On February 7th, 2017, the week after National Girls and Women in Sports Day, “Let Them Play/Get Paid”, a panel discussing inequalities surrounding women in sports took place at Mason. The event was co-sponsored by African and African American Studies, Women and Gender Studies, Mason Athletics, XSport Fitness, and Title Club Boxing.
Lachina Robinson moderated the event. She is a basketball analyst for the Atlanta Dream of the WNBA, for select WNBA, ESPN, and NBATV games, and for ESPN, Fox Sports 1, and FS South college basketball games. The event panelists included Tajama Abraham Ngongba, Melissa Washington, Earl Smith, and Jill Morley. Tajama Abraham Ngongba is an assistant basketball coach at GMU, where she has been on the coaching staff for four years. Melissa Washington played for the the D.C. Divas professional women’s football team. She is communications professional and athlete, graduating from Wake Forest University with full funding through a Women’s Basketball scholarship. She played professional basketball in France, Spain, Italy and Romania in the European league. Earl Smith is a professor of Sociology and the Rubin Distinguished Professor of American ethnic studies, where he also serves as the program director, at Wake Forest University. He has authored numerous books, book chapters, and articles and teaches courses in sociology and sports management at Mason. Jill Morley is a writer, filmmaker, and fighter. She created the documentary “Fight Like a Girl”, which has received several awards, inspiring courage and educating others about empowering women thorough boxing.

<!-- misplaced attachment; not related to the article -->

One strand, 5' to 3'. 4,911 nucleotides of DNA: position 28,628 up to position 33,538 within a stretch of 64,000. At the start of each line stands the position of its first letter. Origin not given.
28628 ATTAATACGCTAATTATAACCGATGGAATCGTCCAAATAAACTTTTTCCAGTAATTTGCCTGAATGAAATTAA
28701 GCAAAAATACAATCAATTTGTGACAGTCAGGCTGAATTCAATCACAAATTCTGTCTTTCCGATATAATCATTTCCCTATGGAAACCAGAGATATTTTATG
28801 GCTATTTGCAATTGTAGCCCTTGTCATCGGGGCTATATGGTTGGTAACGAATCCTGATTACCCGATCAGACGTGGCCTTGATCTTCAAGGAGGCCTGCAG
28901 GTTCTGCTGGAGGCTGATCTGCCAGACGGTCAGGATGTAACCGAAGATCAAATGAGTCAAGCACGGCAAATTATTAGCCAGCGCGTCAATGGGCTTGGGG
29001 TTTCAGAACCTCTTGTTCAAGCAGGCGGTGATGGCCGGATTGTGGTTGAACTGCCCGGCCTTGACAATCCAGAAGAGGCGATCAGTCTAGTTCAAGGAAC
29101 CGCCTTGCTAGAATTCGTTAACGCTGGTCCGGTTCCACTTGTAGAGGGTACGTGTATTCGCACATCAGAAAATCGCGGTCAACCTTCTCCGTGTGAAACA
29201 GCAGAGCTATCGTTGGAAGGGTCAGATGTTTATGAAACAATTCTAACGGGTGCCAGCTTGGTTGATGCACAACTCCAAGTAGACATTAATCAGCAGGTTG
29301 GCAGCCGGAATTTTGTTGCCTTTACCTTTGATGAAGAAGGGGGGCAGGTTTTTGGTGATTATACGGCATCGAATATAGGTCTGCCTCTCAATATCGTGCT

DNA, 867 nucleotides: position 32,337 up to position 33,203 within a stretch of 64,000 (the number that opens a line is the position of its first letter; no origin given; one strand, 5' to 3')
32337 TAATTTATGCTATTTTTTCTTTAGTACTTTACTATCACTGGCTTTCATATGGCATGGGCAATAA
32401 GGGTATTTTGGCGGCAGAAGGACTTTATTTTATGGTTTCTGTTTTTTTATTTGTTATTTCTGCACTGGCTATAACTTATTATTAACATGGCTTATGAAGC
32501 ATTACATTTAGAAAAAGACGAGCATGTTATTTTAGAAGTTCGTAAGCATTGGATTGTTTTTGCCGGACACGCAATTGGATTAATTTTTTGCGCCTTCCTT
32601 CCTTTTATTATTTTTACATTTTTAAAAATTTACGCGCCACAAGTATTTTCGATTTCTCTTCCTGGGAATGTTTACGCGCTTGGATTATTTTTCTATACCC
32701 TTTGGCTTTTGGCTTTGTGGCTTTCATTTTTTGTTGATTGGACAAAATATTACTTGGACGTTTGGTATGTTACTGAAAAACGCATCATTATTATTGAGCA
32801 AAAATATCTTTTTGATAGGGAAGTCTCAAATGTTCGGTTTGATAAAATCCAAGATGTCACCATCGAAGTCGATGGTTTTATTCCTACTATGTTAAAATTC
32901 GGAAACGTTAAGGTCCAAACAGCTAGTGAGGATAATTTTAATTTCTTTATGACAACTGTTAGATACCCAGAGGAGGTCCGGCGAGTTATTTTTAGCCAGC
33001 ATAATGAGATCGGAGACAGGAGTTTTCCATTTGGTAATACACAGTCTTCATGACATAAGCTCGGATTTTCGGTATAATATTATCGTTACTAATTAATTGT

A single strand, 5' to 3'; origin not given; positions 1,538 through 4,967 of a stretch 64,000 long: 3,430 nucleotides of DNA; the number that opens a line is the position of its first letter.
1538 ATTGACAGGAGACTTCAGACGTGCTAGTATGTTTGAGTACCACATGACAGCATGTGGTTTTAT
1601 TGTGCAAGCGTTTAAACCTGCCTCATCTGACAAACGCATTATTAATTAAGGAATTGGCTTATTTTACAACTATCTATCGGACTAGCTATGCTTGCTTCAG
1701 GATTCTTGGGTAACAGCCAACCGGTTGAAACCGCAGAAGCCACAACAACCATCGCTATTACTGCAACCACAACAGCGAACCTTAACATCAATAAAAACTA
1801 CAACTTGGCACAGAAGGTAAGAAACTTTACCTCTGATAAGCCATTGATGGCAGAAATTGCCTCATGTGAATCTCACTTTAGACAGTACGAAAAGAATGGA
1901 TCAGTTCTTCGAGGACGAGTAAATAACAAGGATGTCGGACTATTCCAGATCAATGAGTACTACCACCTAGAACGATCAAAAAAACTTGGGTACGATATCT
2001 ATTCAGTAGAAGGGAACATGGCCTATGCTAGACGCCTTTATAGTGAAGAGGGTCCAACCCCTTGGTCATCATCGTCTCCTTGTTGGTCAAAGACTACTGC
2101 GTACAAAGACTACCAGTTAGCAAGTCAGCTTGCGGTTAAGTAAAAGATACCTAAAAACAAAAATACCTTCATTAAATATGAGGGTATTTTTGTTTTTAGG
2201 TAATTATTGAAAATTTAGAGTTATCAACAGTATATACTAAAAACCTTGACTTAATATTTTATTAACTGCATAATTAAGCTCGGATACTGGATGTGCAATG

The speakers outlined the benefits and challenges created by Title IX, part of the U.S. Education Amendments of 1972, which was created to promote gender equality in federally funded educational institutions. Title IX had considerable impact on women’s sports opportunities, including sports scholarships, greatly increasing the number of women who are able to participate in school sports. Although Title IX has allowed for more participation, it has not supported female athletes in a number of ways. In addition to the continuing gap in numbers of female and male athletes who participate in sports during school, women still receive fewer opportunities and scholarships than men during school, and Title IX did not increase the number of professional opportunities for women after college. Female professional athletes and coaches are still paid less than males (some must actually pay to play), prizes for female teams are smaller than for men’s teams, men get more networking opportunities due to greater revenue production, and it is much easier for men to become coaches (especially head coaches) of women’s teams than for women to coach men’s teams. Afterwards, the floor was open for Q & A from the audience.
The leadership team wants to thank our panelists and all those who attended the event, making a success one.
February 22, 2017